The Alaska Supreme Court ruled Thursday that Ballot Measure 4, the Clean Water Initiative, will not stop mining in Alaska.
It is now cleared to be on the Aug. 26 ballot.
Art Hackney, an Alaskans for Clean Water political consultant and lifelong Alaskan, said the court’s ruling affirms that “in no way will the measure shut down mining.” He said the decision comes despite the $5 million the mining industry has spent so far to get the public to believe otherwise.
“Even after the Supreme Court ruling, they continue to say it will shut down mining. It’s merely regulatory, and no way will it shut down mining,” Hackney said Tuesday. “They are trying to get voters to scratch their heads and worry about something it won’t do and vote against it.”
Lt. Gov. Sean Parnell, the Alaska Superior Court and the Supreme Court each have now said the ballot measure regulates discharges that adversely affect fishing habitat and drinking water.
Ballot Measure 4 would prohibit new large metallic mines from discharging certain amounts of pollutants into drinking water supplies or salmon streams. The initiative’s main target is the proposed Pebble copper, gold and molybdenum mine near Bristol Bay. The mining prospect is highly controversial due to its location near the headwaters of several rivers that feed large salmon fisheries.
Alaskans for Clean Water conducted a poll that concluded last week to get a feel for where voters stand on the issue, Hackney said.
Some 71 percent in rural Alaska said they would vote ‘no’ on the ballot initiative, while another 22 percent said they would vote ‘yes.’ Statewide — with averages combined for urban and rural voters — 63 percent said they would vote ‘yes,’ while 20 percent said they would vote it down.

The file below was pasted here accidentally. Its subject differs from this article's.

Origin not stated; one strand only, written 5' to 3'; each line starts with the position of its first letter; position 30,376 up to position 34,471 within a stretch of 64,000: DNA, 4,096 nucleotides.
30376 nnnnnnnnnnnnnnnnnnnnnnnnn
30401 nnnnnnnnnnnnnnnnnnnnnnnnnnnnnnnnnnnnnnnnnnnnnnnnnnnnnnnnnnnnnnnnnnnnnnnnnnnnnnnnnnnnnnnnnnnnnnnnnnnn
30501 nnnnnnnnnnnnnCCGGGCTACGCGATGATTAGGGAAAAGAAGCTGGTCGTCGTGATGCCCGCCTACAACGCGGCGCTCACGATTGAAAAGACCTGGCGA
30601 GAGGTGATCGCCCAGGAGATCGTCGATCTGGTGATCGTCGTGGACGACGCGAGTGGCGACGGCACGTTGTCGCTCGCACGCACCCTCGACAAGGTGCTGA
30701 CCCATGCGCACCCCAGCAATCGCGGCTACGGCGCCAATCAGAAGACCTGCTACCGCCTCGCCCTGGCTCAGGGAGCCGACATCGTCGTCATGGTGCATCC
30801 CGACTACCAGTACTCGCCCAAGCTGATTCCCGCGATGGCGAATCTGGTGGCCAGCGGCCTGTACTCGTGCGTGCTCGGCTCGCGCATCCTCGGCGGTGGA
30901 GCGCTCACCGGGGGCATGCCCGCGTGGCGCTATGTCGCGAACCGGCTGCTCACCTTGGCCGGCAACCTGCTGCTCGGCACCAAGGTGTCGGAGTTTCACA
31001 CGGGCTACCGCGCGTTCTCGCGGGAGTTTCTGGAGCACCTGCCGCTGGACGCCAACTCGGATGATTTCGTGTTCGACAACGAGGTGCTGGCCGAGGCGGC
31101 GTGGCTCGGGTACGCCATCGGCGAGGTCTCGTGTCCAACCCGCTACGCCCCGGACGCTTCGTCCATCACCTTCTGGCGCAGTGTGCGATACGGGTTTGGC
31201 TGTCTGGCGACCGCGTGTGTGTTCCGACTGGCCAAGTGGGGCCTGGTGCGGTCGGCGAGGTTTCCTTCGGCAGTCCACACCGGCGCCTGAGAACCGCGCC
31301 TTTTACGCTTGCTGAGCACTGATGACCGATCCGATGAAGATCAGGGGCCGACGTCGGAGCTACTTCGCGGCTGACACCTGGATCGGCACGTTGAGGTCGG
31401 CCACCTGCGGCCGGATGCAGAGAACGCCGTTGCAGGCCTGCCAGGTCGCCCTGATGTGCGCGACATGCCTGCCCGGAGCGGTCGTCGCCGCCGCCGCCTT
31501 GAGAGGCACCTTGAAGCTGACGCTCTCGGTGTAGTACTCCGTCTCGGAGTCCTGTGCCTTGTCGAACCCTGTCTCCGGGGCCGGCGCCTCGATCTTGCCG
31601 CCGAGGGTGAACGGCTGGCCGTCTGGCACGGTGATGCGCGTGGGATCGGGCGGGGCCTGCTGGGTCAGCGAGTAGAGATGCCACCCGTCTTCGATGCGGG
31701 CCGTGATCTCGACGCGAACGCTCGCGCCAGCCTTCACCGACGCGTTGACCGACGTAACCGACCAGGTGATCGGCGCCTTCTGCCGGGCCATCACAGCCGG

“We’re coming out ahead,” Hackney said. “But at the end of the day, we can only spend $1 for every $10 the mining industry spends on this.”
The level of advertising on the radio, television and in newspapers indicates Alaskans Against the Mining Shutdown is willing to spend a lot of money on the campaign to sway voters. Red Dog Mine officials particularly have expressed concern in a string of ads depicting members of the predominantly Alaska Native work force concerned about losing their jobs if a mining shutdown should occur.
The Supreme Court ruling should ease those fears, Hackney said, while enlightening prospective voters about water quality issues.
If the ballot measure should fail after the Aug. 26 vote, Hackney said the issue still won’t go away.
“It is still a battle over Pebble Mine,” he said. “The science applied here is just not possible without damaging the waters. Every sulfite mine on earth has contaminated the waters. For the Pebble Partnership to try to convince people this mine is somehow unique on the planet, and how they would do it without damaging the water, is just not possible.”
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